This Company Has Extraordinary Growth Potential

Andrés is a member of The Motley Fool Blog Network -- entries represent the personal opinion of the blogger and are not formally edited.

MercadoLibre (NASDAQ: MELI) is a leading e-commerce company in Latin America. It has a compelling business model and strong growth opportunities. Currency fluctuations could present some headwinds in the near term, but MercadoLibre is positioned to outperform in the long run.

The business

MercadoLibre is usually called “the eBay (NASDAQ: EBAY) of Latin America,” and for good reasons. With an ownership of nearly 18%, eBay is a major shareholder in MercadoLibre, and both companies have similar business models.

MercadoLibre operates the largest e-commerce platform in Latin America, and MercadoPago plays a similar role for the company to the one PayPal plays for eBay: not only a popular payment system inside the platform, but also an independent business opportunity on a standalone basis. Just like eBay, MercadoLibre has been growing into other areas like advertising, classifieds, and technological solutions for its clients.

There are some important differences to consider though; PayPal has far more potential than MercadoPago to become the leading digital payments platform on a global scale due to its huge user base and international recognition. eBay´s payment platform has more than 132 million users all over the world, while MercadoPago is mostly used in Latin America. When it comes to the payments revolution, eBay has a big advantage over MercadoLibre.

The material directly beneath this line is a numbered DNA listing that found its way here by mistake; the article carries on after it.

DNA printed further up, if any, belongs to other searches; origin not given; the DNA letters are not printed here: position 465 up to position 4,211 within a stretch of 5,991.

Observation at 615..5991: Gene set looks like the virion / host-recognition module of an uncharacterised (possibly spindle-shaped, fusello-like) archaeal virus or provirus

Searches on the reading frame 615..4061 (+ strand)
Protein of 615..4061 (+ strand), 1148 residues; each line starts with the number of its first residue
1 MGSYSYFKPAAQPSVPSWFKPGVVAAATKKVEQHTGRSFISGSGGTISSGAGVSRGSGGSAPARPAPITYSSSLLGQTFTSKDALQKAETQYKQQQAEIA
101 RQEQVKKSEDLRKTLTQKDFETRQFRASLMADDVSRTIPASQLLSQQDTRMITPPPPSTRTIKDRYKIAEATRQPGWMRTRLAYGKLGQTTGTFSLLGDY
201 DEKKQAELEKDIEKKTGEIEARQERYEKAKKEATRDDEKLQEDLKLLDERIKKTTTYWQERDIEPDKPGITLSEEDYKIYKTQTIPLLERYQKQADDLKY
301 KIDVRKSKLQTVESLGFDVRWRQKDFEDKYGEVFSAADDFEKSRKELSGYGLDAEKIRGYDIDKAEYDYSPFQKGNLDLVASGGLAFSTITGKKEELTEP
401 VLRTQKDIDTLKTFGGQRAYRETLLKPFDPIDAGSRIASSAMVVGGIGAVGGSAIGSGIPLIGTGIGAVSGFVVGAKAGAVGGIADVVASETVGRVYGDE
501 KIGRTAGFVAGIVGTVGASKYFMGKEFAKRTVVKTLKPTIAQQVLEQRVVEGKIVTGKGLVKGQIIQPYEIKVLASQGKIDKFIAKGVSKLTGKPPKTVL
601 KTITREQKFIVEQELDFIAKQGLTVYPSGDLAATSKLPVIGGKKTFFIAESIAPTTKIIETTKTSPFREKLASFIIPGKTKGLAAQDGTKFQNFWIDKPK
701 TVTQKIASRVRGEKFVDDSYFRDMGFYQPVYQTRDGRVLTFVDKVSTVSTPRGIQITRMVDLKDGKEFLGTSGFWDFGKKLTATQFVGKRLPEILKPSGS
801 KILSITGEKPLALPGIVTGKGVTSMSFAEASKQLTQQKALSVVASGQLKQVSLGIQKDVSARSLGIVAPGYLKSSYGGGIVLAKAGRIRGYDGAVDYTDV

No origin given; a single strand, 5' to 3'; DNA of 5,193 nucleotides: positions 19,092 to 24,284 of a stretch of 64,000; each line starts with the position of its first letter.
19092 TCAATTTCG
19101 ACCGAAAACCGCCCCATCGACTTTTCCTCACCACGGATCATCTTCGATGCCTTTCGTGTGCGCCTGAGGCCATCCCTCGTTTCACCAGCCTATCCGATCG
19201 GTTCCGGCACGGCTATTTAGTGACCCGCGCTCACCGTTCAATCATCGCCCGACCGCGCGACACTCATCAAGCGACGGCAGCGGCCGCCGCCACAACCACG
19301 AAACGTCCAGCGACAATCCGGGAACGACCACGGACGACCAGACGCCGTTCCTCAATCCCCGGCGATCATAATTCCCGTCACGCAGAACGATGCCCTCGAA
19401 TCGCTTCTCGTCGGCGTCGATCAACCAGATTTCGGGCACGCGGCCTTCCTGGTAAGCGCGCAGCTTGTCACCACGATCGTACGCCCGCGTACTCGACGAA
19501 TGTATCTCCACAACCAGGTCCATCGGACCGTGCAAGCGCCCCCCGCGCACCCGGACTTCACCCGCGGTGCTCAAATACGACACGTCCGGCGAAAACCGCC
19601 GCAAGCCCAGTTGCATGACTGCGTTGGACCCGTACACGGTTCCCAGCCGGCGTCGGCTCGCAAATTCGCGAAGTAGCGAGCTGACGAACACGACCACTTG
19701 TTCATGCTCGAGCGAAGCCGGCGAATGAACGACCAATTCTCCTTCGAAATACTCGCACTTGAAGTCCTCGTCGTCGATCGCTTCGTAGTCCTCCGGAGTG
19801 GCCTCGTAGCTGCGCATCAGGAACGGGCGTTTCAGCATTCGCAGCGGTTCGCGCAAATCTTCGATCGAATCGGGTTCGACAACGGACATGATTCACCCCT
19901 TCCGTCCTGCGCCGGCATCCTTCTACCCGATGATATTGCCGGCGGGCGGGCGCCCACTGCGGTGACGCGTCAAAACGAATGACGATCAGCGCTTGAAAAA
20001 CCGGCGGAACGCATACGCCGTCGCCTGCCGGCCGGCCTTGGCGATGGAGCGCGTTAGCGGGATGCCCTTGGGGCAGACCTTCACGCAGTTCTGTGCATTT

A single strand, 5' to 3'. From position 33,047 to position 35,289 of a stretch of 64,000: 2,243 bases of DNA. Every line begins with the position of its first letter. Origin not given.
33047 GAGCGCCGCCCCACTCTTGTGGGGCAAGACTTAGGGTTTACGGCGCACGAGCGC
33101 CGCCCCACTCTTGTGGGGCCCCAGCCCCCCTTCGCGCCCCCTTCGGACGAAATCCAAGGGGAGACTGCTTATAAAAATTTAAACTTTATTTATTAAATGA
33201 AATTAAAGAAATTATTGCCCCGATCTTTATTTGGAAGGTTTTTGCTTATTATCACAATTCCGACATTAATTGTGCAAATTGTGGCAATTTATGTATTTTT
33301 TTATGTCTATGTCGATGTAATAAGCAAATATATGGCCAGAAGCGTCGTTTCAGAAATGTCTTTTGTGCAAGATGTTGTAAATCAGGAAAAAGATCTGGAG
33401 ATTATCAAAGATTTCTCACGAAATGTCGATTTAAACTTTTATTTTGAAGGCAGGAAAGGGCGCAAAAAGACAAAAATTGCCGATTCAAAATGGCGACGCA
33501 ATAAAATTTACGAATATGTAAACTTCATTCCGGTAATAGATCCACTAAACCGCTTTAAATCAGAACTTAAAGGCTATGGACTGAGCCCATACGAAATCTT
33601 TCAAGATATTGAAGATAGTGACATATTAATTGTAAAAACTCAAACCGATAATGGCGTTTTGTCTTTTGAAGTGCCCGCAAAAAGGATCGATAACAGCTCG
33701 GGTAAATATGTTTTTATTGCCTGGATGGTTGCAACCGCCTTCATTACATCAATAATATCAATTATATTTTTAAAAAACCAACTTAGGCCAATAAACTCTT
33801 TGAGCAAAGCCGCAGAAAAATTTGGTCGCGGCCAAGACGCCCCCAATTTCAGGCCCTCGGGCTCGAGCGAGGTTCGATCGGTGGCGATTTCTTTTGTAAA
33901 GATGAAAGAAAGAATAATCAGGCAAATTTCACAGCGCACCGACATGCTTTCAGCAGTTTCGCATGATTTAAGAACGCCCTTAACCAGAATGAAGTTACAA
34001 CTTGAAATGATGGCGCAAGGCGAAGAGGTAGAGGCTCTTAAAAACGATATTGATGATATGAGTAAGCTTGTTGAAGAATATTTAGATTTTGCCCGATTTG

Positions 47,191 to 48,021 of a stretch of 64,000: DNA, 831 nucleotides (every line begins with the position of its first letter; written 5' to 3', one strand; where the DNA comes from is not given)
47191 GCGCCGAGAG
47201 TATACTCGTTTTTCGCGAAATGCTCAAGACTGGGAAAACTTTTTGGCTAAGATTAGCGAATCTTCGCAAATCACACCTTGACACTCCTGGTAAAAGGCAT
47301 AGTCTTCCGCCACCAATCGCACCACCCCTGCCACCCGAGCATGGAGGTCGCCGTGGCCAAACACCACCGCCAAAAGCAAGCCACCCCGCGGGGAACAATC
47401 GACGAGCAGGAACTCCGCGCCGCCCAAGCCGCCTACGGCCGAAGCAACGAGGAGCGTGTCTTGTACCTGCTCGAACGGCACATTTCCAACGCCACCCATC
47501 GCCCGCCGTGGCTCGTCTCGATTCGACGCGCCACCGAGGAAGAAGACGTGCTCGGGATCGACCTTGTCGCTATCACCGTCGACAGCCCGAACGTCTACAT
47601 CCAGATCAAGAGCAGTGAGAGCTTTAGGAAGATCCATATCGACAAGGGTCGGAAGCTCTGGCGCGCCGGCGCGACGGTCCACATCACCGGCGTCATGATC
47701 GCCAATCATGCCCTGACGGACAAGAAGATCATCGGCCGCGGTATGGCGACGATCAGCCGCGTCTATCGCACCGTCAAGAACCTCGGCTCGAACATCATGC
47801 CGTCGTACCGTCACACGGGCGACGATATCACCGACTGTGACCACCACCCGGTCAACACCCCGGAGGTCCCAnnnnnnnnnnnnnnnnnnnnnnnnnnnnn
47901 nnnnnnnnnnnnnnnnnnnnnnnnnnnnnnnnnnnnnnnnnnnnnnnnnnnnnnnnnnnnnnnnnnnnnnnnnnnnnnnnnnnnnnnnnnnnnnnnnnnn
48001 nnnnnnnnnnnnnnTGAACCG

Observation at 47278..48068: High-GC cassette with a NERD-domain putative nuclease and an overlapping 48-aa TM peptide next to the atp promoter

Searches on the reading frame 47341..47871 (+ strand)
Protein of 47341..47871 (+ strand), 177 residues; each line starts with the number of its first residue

However, the Latin American company has better prospects in e-commerce. To begin with, MercadoLibre doesn´t need to compete against Amazon (NASDAQ: AMZN) as much as eBay, and this allows for higher growth and superior profitability.

Amazon is a relentless competitor with a dominant market position and aggressively low prices. Amazon presents a serious challenge for eBay and other U.S. players, forcing them to keep their profit margins low in order to be competitive. MercadoLibre, on the other hand, has more room for profitability, the company has operating margins in the area of 35%, versus levels around 20.5% for eBay.

Amazon doesn't put as much pressure on MercadoLibre, but it´s still a competitor to watch. Even without physical distribution centers in Latin America, Amazon's websites are already among the top three e-commerce destinations in the region, and the online retailer comes in second position behind MercadoLibre in key markets like Argentina and Mexico.

In December 2011, the company launched its cloud computing platform for Latin America, and in 2012, it opened its Kindle store in Brazil, so it has already taken some steps to increase its presence in the region.

There has been plenty of talk about the Amazon expanding further into Brazil lately, and analysts asked management about that possibility during the last press conference. Amazon´s CFO, Thomas Szkutak, gave a succinct answer without much detail about future plans: “In terms of Brazil, we do have a Kindle store and we have devices at physical retailers. So, from a Kindle perspective that’s what we’re doing in Brazil.”

It´s hard to tell what steps Amazon make take in the region in the near term, but the biggest online retailer in the world is certainly a relevant competitive threat to MercadoLibre, especially if it decides to build distribution centers in the region.

It won´t be easy for Amazon to compete against MercadoLibre in its home region, though. Latin America is not one big market like the U.S., but a region made of different countries with their own currencies, regulations, and limitations to international trade. Amazon has benefited materially from its scale advantages in the U.S., but those advantages would be hard to replicate in a fragmented market like Latin America.